Aim Pain is a neglected problem in children with cognitive impairments, and few studies compare the clinical use of specific pain scales. We compared the Non-Communicating Children's Pain Checklist Postoperative Version (NCCPC-PV), the Echelle Douleur Enfant San Salvador (DESS) and the Children's Hospital of Eastern Ontario Pain Scale (CHEOPS). The first two were developed for children with cognitive impairment, and the third is a more general pain scale. Methods Two external observers and the child's caregiver assessed 40 children with cognitive impairment for pain levels. We assessed inter-rater agreement, correlation, dependence on knowledge of the child's behaviour, simplicity and adequacy in pain rating according to the caregiver for all three scales. Results The correlation between the NCCPC-PV and the DESS was strong (Spearman correlation coefficient = 0.76) and better than between each scale and the CHEOPS. Although the DESS showed better inter-rater agreement, it was more dependent on familiarity with the child and was judged more difficult to use by all observers. The NCCPC-PV was the easiest use and the most appropriate for rating the child's pain. Conclusion The NCCPC-PV was the easiest to use for pain assessment in cognitively impaired children and should be adopted in clinical settings.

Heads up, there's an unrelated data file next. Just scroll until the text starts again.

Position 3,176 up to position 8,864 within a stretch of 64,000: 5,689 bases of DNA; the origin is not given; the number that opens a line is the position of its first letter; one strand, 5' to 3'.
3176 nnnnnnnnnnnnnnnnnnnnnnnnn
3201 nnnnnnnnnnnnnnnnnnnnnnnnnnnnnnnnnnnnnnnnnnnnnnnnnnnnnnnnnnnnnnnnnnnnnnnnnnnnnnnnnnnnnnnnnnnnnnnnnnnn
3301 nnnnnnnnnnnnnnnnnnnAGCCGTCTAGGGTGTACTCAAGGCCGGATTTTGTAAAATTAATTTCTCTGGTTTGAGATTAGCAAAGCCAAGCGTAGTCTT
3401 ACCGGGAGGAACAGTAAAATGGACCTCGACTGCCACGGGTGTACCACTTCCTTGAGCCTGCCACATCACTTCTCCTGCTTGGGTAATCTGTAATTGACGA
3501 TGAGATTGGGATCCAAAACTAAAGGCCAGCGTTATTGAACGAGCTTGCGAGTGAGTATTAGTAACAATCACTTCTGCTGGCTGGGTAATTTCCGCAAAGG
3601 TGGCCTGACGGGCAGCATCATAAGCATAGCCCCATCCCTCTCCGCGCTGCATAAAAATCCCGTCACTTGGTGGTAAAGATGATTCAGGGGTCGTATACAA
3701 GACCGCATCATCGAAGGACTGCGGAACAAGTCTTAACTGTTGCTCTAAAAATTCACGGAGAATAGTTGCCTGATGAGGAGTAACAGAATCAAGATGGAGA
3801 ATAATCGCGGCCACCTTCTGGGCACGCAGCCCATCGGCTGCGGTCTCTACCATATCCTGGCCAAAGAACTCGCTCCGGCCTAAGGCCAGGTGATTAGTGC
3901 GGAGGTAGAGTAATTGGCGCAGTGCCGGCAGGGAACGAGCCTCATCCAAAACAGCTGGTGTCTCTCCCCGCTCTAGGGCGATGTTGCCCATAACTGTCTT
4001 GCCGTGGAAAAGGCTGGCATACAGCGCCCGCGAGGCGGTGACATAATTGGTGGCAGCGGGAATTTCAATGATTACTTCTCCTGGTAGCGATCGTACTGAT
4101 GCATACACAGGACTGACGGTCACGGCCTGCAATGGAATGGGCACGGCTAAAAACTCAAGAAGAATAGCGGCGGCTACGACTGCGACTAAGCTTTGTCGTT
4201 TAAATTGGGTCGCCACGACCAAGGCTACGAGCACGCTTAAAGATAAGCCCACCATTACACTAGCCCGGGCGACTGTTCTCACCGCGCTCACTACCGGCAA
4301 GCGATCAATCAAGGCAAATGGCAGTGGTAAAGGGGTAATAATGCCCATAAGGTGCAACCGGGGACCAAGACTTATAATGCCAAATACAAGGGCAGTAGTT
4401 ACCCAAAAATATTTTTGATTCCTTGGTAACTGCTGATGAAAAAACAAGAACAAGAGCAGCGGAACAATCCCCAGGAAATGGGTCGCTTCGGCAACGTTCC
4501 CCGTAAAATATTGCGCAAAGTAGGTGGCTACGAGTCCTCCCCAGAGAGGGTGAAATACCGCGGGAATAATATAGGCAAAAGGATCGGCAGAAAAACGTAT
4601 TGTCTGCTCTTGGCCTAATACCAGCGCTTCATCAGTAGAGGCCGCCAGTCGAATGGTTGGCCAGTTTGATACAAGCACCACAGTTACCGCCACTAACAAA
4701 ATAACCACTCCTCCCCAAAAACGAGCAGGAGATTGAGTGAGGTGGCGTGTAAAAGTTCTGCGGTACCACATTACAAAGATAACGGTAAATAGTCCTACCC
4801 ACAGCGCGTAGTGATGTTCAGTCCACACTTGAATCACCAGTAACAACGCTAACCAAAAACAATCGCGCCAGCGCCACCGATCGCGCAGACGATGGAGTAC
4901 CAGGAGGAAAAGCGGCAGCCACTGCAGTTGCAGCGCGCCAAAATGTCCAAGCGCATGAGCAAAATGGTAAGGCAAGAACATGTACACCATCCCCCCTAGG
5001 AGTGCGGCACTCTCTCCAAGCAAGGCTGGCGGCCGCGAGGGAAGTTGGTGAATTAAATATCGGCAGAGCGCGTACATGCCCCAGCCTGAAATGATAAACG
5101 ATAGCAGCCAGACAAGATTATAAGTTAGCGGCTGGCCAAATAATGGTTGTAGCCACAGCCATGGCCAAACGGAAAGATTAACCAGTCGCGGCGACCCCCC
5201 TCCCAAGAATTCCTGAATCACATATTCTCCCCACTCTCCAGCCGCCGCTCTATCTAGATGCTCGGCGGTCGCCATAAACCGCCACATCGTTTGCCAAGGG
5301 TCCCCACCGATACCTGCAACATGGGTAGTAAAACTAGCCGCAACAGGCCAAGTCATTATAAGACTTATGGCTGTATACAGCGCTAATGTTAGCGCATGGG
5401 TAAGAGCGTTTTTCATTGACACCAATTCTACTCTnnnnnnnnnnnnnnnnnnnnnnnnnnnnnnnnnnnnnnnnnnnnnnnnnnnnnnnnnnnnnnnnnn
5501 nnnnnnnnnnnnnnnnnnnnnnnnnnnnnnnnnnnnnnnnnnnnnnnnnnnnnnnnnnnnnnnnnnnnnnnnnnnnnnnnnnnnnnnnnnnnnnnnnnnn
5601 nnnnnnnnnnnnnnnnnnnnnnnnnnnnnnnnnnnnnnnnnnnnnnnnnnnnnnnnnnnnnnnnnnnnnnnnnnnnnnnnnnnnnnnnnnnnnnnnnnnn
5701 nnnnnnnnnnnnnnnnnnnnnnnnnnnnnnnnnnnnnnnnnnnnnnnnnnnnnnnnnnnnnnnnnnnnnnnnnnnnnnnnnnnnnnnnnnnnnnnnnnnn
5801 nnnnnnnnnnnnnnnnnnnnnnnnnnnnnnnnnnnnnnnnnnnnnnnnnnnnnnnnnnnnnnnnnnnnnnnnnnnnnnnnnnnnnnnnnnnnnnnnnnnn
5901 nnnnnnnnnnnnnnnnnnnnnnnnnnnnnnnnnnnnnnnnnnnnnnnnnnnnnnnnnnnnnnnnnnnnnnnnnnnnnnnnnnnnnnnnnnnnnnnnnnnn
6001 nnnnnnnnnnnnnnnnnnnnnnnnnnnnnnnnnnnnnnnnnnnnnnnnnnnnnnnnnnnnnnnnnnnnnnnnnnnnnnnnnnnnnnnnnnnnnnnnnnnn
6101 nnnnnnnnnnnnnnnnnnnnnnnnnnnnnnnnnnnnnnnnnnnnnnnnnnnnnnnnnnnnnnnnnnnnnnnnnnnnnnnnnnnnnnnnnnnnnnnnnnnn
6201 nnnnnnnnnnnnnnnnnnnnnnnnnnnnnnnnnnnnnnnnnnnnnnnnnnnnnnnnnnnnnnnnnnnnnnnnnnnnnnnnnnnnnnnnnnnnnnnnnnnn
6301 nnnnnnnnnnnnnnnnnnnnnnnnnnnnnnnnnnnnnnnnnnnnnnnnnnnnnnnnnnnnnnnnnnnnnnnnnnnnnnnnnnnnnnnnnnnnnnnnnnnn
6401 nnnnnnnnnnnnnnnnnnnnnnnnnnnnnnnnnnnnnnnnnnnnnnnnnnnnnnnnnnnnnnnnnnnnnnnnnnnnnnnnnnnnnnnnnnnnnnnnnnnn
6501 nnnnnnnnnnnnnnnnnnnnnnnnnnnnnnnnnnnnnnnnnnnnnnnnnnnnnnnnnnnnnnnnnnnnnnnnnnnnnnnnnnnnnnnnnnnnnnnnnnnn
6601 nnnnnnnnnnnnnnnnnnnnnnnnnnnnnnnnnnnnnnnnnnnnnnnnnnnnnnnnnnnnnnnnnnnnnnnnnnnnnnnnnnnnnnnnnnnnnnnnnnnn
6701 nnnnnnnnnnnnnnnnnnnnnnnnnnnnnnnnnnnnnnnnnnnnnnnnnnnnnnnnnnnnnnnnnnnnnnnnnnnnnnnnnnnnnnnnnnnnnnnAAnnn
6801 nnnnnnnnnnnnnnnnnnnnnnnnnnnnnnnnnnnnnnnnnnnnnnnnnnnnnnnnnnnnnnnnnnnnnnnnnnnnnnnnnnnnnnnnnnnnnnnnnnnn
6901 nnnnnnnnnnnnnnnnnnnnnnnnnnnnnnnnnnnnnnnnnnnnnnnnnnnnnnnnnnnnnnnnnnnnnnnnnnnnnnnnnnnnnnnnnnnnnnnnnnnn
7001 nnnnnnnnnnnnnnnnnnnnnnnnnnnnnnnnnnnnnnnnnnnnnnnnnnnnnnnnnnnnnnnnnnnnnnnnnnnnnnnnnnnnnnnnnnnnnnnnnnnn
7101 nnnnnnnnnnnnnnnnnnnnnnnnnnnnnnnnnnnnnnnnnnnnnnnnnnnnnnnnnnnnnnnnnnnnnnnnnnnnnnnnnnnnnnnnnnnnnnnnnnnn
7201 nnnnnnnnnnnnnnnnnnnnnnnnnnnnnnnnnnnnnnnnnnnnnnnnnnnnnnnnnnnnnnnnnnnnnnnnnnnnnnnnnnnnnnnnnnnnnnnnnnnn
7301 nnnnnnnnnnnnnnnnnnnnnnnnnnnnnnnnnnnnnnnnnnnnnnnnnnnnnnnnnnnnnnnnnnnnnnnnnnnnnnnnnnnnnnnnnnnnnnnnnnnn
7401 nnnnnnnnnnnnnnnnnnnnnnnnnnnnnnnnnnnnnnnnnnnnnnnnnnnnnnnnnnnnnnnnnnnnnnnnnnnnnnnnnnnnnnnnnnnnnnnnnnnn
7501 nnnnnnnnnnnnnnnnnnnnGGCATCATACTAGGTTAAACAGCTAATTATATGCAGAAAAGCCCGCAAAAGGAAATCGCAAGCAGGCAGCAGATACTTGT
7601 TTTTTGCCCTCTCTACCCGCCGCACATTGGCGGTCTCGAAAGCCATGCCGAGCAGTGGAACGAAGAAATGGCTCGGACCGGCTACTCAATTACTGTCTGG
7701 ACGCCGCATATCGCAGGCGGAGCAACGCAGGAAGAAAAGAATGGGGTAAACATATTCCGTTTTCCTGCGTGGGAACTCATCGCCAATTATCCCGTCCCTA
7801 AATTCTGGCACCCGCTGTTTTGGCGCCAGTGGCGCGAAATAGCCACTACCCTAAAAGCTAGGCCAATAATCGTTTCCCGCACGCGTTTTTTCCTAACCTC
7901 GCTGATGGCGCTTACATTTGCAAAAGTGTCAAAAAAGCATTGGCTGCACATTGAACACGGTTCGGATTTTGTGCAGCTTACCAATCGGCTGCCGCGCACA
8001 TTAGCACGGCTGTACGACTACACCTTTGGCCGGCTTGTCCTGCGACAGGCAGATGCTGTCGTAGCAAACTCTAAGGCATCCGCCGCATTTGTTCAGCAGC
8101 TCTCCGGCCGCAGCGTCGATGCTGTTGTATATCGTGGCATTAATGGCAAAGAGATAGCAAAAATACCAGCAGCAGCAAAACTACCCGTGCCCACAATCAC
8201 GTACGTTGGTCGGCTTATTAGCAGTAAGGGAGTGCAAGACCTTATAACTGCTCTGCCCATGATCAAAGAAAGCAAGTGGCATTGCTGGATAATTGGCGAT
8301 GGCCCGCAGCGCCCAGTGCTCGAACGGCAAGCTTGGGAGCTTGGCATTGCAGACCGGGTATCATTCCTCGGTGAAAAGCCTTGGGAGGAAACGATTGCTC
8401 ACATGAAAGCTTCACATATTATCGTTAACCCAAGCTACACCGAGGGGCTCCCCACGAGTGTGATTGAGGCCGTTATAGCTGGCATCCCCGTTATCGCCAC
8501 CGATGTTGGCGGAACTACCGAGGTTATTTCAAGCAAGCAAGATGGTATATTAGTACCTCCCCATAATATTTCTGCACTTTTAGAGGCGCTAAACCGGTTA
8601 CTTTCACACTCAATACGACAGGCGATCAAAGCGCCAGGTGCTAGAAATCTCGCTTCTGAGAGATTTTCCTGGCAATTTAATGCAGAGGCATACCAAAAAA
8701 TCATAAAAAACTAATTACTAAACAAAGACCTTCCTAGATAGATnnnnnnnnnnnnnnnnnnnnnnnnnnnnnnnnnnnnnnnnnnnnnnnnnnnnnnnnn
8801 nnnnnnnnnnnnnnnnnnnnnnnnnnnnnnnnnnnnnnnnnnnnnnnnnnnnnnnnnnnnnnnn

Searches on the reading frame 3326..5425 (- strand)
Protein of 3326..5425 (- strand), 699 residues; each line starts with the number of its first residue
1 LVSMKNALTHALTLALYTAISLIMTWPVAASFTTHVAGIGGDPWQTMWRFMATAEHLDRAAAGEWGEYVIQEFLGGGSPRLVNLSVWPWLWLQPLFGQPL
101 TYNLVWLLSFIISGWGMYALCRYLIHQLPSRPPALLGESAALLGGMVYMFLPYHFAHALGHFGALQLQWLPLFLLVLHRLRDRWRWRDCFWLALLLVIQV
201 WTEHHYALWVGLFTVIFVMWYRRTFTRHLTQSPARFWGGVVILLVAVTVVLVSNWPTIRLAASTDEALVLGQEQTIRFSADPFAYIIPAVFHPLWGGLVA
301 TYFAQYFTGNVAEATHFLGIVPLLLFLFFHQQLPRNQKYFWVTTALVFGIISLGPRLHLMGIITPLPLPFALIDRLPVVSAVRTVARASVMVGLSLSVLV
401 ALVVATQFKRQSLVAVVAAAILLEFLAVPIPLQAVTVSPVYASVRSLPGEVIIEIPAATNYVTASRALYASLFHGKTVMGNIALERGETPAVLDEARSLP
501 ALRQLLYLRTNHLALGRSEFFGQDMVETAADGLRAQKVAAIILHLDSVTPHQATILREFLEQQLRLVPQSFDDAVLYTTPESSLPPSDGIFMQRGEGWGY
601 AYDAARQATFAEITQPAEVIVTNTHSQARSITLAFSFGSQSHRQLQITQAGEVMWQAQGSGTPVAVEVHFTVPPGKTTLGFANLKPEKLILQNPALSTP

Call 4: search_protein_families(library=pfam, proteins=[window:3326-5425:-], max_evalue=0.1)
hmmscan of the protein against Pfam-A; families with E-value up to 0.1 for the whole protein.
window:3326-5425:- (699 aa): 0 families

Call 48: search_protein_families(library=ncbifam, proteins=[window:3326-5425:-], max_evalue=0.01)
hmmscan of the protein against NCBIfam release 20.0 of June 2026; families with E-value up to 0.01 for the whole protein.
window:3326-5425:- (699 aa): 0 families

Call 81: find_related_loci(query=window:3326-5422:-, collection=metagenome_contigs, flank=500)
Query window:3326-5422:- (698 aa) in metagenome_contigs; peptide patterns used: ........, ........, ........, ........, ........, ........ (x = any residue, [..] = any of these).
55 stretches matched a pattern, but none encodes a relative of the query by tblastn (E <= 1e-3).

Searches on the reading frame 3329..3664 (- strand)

|Journal||Acta Paediatrica, International Journal of Paediatrics|
|Publication status||Published - Nov 1 2014|
- Cerebral palsy
- Cognitive impairment
- Pain assessment
ASJC Scopus subject areas
- Pediatrics, Perinatology, and Child Health